In the 1910s, artists began portraying American women in a new way. These women were modern, active and athletic. They drove cars. They ran with their dogs, practiced archery and worked in the yard (all the while wearing a skirt.) Chief among the early architects of this “Golden Age of American Illustration” was Coles Phillips, popularizer of the Fadeaway Girl. It’s an interesting technique, playing foreground against background to define a shape. I’ve picked a few Good Housekeeping magazine covers (mostly from the 1916s) to show you what I mean.
Contrary to what you might assume, these “simple” illustrations are not simple at all. Omitting the perfect amount of detail so the reader’s eye can fill in the blank space and form a complete image requires intense concentration. As you can see, some of his covers are more successful than others at invoking this transformation.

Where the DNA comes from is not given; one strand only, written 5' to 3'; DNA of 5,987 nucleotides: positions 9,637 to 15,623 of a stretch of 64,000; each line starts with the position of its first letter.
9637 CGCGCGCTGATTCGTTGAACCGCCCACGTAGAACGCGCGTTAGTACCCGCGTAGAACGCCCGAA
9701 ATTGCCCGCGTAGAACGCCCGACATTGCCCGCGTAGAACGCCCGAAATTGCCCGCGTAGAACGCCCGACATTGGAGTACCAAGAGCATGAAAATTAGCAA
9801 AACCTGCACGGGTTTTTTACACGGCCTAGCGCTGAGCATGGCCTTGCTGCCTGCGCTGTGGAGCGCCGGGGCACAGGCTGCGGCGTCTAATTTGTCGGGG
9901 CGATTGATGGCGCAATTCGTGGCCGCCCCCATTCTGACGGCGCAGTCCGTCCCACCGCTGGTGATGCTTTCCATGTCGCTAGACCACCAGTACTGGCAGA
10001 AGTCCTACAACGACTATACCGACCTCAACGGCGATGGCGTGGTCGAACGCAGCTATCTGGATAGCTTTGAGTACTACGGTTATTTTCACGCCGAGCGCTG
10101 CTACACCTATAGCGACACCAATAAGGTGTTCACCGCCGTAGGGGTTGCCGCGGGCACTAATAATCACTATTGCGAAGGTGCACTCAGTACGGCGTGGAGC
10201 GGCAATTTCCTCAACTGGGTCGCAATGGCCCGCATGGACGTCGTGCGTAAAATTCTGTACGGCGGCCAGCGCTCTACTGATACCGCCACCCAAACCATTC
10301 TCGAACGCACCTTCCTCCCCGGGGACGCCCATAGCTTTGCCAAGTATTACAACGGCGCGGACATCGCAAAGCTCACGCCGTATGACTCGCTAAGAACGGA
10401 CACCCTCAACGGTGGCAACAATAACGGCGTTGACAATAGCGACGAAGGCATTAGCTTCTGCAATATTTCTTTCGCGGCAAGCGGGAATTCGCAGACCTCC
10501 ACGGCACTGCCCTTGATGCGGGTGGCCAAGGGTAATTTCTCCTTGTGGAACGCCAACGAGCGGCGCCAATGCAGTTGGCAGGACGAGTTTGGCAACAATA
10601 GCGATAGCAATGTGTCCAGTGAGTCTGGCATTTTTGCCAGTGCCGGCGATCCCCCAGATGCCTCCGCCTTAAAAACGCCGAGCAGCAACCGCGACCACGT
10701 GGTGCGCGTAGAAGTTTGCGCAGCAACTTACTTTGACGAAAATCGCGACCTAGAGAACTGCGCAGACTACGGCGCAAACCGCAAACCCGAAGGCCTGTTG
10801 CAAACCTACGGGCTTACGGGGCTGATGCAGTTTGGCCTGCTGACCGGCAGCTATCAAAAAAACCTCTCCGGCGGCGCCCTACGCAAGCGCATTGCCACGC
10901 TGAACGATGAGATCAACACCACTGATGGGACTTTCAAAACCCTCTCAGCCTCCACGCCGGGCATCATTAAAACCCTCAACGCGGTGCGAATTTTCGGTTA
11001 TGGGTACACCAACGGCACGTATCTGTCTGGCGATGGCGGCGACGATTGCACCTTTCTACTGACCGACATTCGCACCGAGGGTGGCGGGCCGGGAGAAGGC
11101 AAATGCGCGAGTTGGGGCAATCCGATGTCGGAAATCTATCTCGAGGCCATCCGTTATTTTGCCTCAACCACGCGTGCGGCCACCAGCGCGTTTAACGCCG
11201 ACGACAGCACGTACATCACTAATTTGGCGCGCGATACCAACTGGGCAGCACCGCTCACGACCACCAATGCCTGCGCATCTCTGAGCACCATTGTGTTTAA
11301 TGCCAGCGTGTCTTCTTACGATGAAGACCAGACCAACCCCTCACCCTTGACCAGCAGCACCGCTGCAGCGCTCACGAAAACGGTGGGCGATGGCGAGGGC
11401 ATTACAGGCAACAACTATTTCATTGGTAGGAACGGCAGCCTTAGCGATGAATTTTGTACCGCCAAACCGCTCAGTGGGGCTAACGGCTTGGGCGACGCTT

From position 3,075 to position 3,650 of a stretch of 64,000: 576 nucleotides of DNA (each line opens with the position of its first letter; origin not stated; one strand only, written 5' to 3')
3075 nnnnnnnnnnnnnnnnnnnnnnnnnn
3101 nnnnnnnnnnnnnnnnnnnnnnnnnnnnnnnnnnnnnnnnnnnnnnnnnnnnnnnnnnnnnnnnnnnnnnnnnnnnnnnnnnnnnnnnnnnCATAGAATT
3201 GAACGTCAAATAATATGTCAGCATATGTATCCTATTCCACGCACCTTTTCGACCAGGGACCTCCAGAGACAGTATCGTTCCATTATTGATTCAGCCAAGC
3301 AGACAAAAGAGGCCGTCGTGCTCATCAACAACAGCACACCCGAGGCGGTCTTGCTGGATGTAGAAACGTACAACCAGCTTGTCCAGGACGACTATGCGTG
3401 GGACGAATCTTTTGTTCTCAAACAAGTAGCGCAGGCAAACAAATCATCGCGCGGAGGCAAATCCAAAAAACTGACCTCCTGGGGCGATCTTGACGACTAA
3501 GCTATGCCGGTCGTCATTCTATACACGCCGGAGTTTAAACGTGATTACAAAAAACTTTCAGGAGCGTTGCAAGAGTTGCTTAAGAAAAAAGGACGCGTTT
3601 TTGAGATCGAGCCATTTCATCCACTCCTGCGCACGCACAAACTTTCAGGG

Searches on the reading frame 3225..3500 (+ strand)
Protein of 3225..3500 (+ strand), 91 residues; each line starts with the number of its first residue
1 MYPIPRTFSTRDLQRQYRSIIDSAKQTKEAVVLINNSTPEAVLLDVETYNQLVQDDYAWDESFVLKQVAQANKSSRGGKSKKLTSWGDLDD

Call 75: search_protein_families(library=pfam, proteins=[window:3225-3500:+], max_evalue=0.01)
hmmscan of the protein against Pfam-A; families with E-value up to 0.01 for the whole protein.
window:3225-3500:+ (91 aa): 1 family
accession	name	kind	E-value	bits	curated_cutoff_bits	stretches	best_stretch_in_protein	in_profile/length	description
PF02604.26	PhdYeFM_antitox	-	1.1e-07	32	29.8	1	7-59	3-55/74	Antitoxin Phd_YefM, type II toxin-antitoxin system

This idea works as a metaphor for Flash Fiction as well. When a writer gives us enough tantalizing detail, we understand there is a larger invisible story, unspoken, hinted at, yet substantial. In the best Flash, we can fill in the blanks, and the weightless solidifies.
Today’s List of Links
Wikipedia says: “Clarence Coles Phillips (October 3, 1880 – June 13, 1927) was an American artist and illustrator who signed his early works C. Coles Phillips, but after 1911 worked under the abbreviated name, Coles Phillips. He is known for his stylish images of women and a signature use of negative space in the paintings he created for advertisements and the covers of popular magazines.”
A succinct essay on Coles Phillips’ life and the development of the Fadeaway Girl can be found on 1920-30.com.
Today’s Musical Selection: Weightless by Noa Bursie